This is a sex scandal? Don't you need, you know, sex?

Joe Conason has the definitive (thus far) take. As for whether this grows, my guess is that we should know by the end of the weekend.

Gay marriage survives - for now. You can read my piece on yesterday's raucous session of the constitutional convention, as well as other Phoenix coverage, at BostonPhoenix.com. And check out the QuickTime video I shot of pro-marriage demonstrators.

posted at 2:49 PM | | link

Thursday, February 12, 2004

ConCom continuing coverage at BostonPhoenix.com. I'm heading back to Beacon Hill in a few minutes to catch the resumption of the constitutional convention, which is debating whether to amend the constitution to ban gay marriage.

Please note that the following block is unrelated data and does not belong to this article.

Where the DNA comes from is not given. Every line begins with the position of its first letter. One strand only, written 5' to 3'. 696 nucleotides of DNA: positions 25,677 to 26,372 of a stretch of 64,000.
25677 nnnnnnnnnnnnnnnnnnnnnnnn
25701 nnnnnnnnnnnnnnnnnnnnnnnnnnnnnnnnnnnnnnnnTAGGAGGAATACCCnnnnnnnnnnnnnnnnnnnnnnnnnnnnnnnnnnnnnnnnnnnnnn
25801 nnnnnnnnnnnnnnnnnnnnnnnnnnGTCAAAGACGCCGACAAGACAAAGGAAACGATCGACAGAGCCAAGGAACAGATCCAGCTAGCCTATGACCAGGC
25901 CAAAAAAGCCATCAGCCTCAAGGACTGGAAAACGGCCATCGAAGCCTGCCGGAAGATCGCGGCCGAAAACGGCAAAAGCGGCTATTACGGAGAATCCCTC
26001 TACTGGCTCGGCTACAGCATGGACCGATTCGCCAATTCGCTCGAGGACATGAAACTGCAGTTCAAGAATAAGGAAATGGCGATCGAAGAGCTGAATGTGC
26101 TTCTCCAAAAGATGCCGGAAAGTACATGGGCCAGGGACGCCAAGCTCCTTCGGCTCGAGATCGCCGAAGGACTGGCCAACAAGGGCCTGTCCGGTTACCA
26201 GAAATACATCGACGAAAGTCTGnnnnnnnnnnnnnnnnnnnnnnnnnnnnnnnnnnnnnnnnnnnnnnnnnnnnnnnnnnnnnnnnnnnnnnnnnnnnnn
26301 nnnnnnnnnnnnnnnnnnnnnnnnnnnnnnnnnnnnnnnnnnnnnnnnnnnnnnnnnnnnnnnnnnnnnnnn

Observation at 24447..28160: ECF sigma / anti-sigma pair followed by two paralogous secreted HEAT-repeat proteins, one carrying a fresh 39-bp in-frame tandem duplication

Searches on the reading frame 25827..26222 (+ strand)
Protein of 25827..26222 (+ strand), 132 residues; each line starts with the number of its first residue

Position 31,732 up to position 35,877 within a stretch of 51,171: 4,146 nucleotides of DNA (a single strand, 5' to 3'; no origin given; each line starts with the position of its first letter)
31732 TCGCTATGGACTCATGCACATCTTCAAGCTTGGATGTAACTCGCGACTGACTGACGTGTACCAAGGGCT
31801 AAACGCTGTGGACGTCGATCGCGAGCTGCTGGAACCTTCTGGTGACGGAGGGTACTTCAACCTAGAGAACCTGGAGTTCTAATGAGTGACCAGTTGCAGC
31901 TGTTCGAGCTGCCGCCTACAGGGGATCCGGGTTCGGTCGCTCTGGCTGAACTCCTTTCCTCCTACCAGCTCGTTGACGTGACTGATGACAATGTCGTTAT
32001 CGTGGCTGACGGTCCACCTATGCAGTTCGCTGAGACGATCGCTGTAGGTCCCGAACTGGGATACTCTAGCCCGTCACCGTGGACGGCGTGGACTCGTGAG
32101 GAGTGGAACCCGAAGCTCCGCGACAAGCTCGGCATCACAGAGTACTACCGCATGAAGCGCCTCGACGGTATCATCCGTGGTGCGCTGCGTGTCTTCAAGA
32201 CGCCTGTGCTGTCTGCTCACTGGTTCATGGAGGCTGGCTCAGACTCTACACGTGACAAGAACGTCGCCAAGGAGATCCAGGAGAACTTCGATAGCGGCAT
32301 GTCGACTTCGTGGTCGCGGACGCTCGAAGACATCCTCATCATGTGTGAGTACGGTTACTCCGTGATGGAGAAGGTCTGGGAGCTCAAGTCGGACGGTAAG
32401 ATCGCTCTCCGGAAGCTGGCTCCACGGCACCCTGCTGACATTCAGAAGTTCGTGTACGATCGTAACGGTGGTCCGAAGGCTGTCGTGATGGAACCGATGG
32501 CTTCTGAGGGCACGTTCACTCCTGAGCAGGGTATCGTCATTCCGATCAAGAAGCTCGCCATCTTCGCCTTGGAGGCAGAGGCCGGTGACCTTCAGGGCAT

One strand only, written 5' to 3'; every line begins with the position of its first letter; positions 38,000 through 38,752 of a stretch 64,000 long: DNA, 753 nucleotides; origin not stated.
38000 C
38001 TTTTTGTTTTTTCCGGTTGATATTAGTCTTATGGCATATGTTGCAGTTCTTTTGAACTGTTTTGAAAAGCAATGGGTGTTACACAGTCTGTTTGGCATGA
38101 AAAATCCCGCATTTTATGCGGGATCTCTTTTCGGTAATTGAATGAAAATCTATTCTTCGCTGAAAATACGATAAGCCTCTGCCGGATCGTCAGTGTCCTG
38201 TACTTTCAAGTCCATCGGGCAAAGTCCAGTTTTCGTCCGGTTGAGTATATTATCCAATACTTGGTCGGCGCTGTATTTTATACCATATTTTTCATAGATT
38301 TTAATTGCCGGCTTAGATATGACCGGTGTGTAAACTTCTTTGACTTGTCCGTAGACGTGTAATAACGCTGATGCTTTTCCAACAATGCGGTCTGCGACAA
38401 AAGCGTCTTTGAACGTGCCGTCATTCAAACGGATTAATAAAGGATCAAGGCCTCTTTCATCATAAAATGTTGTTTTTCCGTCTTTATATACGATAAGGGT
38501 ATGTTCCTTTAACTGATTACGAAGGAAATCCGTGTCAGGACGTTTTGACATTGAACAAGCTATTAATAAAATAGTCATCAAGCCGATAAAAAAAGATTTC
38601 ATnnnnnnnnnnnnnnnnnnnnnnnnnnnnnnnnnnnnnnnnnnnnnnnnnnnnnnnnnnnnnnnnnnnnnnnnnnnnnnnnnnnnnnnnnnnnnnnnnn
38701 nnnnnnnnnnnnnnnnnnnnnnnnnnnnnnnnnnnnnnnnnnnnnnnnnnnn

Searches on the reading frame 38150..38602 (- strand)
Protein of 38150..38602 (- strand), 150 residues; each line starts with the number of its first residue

Check out our continuing coverage at BostonPhoenix.com.

New in this week's Phoenix. George W. Bush is going through a rough stretch, but get ready: the Republican Attack Machine is gearing up to go after John Kerry on everything from gay marriage to that fire hydrant that used to be in front of his house.

Also, Wesley Clark finally gets out, but the zombie candidates trudge on.

posted at 11:01 AM | | link

Wednesday, February 11, 2004

Finneran to the rescue? It looks like the best hope for gay activists and all supporters of marriage equality is House Speaker Tom Finneran. Really.

Senate president Bob Travaglini and Senate minority leader Brian Lees have crafted a compromise amendment to the state constitution that would ban same-sex marriage, but would guarantee the right of civil unions. It is reasonable and well-intentioned, but would perpetuate the inequality that the Supreme Judicial Court so eloquently denounced in its Goodridge decision last fall. (Boston Globe coverage here; the Boston Herald's website seems to be messed up this morning.)